The Old Man and the Sea.
"But man is not made for defeat," he said. "A man can be destroyed but not defeated": First Edition of Ernest Hemingway's The Old Man and the Sea; inscribed by him to close friend Sara Murphy
The Old Man and the Sea.
Item Number: 133730
New York: Charles Scribner's & Sons, 1952.
First edition of Hemingway’s Pulitzer Prize-winning novel and one of his most famous works. Octavo, original blue cloth. Association copy, with one of Hemingway’s calling cards tipped which is inscribed by him, “Dearest Sara you might like this one Ernest.” The recipient, Sara Murphy and her husband Gerald Clery Murphy were expatriate Americans who moved to France in the 1920s and, through their generous hospitality and flair for parties, created a vibrant social circle of artists and writers on the French Riviera. The group included a number of great artists and writers of the Lost Generation including Ernest Hemingway, Zelda and F. Scott Fitzgerald, Pablo Picasso, Jean Cocteau, Cole Porter, John Dos Passos, and Robert Benchley. Prior to their arrival on the French Riviera, the fashionable only wintered there, abandoning the region during the high summer months. The activities of the Murphys, however, fueled the same renaissance in arts and letters as did the excitement of Paris, especially among the cafés of Montparnasse. The Murphys were rumored to have been the inspiration for characters in both Fitzgerald’s Tender Is The Night and Hemingway’s Garden of Eden. Fitzgerald’s characters Nicole and Dick Diver of Tender Is the Night are widely recognized as having been based on the Murphys, mainly because the obvious physical similarities, although many of their mutual friends saw similarities to Zelda and Scott Fitzgerald themselves. Set mainly in the French Riviera, specifically in the Côte d’Azur, Ernest Hemingway’s The Garden of Eden chronicles the relationship of a couple who also bear similarities to the Murphys. Pablo Picasso, too, was inspired by the couple, painting Sara several times in 1923. Near fine in a near fine bright dust jacket. Housed in a custom half morocco clamshell box. Photograph of Hemingway by Lee Samuels. A very fine association.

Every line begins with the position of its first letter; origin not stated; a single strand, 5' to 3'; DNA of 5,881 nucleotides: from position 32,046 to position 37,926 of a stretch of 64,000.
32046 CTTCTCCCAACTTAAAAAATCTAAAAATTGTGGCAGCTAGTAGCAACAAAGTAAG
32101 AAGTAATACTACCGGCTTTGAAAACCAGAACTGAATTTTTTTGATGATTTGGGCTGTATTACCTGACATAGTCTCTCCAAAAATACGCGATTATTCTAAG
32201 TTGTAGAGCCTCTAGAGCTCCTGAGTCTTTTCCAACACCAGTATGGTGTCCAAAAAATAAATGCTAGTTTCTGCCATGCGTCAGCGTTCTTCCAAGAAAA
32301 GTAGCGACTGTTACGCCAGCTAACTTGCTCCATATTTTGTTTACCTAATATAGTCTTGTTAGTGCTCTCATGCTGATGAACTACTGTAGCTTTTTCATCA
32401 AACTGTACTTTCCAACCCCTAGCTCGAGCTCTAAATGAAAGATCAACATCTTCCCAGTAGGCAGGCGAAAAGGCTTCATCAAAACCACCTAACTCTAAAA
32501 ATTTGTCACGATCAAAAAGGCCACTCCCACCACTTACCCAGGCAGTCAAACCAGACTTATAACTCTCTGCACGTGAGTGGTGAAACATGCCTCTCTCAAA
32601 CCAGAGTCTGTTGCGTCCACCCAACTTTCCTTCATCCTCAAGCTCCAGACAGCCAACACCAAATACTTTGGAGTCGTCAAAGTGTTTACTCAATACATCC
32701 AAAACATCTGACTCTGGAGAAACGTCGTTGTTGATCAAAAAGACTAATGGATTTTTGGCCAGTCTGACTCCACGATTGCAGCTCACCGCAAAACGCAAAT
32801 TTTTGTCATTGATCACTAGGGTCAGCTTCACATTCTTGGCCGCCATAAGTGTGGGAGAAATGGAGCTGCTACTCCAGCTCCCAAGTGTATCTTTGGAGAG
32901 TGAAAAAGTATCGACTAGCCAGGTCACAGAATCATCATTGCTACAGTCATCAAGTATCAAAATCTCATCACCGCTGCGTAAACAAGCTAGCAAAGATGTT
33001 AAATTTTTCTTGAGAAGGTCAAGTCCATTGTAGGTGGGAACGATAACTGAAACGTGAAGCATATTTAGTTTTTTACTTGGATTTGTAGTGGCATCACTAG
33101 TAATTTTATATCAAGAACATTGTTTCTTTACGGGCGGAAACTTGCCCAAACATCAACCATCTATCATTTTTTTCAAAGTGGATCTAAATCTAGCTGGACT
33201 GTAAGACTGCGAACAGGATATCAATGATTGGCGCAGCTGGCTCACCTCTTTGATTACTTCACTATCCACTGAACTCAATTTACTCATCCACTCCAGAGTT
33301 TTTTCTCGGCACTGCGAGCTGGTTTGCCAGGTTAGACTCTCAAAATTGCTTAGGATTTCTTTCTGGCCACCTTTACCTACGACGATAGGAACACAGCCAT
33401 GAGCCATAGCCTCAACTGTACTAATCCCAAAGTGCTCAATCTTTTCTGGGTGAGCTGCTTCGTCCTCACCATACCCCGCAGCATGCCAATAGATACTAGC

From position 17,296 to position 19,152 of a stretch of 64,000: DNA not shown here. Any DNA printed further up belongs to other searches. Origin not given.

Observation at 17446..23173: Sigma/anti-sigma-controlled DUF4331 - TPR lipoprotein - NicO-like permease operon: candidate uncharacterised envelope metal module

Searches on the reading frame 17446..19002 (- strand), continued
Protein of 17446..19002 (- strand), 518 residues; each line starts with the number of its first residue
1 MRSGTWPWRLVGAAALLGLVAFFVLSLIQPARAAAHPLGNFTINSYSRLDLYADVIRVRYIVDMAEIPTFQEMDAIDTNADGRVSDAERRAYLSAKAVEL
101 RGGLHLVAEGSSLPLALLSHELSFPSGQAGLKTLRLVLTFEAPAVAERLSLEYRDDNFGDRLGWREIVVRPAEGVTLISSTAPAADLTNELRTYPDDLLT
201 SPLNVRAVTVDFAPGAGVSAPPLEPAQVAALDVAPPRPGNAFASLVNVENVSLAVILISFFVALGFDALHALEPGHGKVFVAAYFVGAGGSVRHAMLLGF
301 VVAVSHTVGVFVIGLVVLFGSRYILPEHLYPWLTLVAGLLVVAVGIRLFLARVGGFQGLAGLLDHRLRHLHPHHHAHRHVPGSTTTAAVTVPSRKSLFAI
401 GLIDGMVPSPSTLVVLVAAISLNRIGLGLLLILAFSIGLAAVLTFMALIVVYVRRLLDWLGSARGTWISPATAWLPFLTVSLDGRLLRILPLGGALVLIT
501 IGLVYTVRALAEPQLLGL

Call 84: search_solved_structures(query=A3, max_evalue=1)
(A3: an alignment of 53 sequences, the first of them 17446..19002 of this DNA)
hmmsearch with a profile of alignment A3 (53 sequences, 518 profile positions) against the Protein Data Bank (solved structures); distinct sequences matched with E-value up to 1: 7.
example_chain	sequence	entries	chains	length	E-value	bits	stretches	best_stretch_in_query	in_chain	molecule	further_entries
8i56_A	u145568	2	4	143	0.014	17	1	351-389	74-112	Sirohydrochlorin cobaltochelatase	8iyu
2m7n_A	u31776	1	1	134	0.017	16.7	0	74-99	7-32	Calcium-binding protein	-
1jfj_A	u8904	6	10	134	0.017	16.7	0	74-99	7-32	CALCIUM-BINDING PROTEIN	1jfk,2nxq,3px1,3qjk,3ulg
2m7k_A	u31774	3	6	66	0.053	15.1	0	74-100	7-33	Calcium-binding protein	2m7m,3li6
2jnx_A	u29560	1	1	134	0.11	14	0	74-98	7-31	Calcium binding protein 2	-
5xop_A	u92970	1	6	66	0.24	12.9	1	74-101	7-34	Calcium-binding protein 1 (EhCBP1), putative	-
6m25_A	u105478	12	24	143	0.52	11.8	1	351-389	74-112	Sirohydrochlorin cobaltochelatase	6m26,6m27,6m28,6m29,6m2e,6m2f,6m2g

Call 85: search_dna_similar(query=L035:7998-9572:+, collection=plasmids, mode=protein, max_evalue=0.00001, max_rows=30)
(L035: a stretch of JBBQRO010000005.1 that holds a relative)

Upon its publication in 1952 by Charles Scribner's Sons, The Old Man and the Sea was awarded the Pulitzer Prize for Fiction the following year and was cited by the Nobel Committee as contributing to the awarding of the Nobel Prize in Literature to Hemingway in 1954. The novel reinvigorated Hemingway's literary reputation. It initiated a reexamination of his entire body of work. The novel was received with such alacrity, that it restored many readers' confidence in Hemingway's capability as an author. Indeed, the publisher even wrote on an early dust jacket, calling the novel a "new classic," and it was compared by many critics to such revered works as William Faulkner's "The Bear" and Herman Melville's Moby-Dick.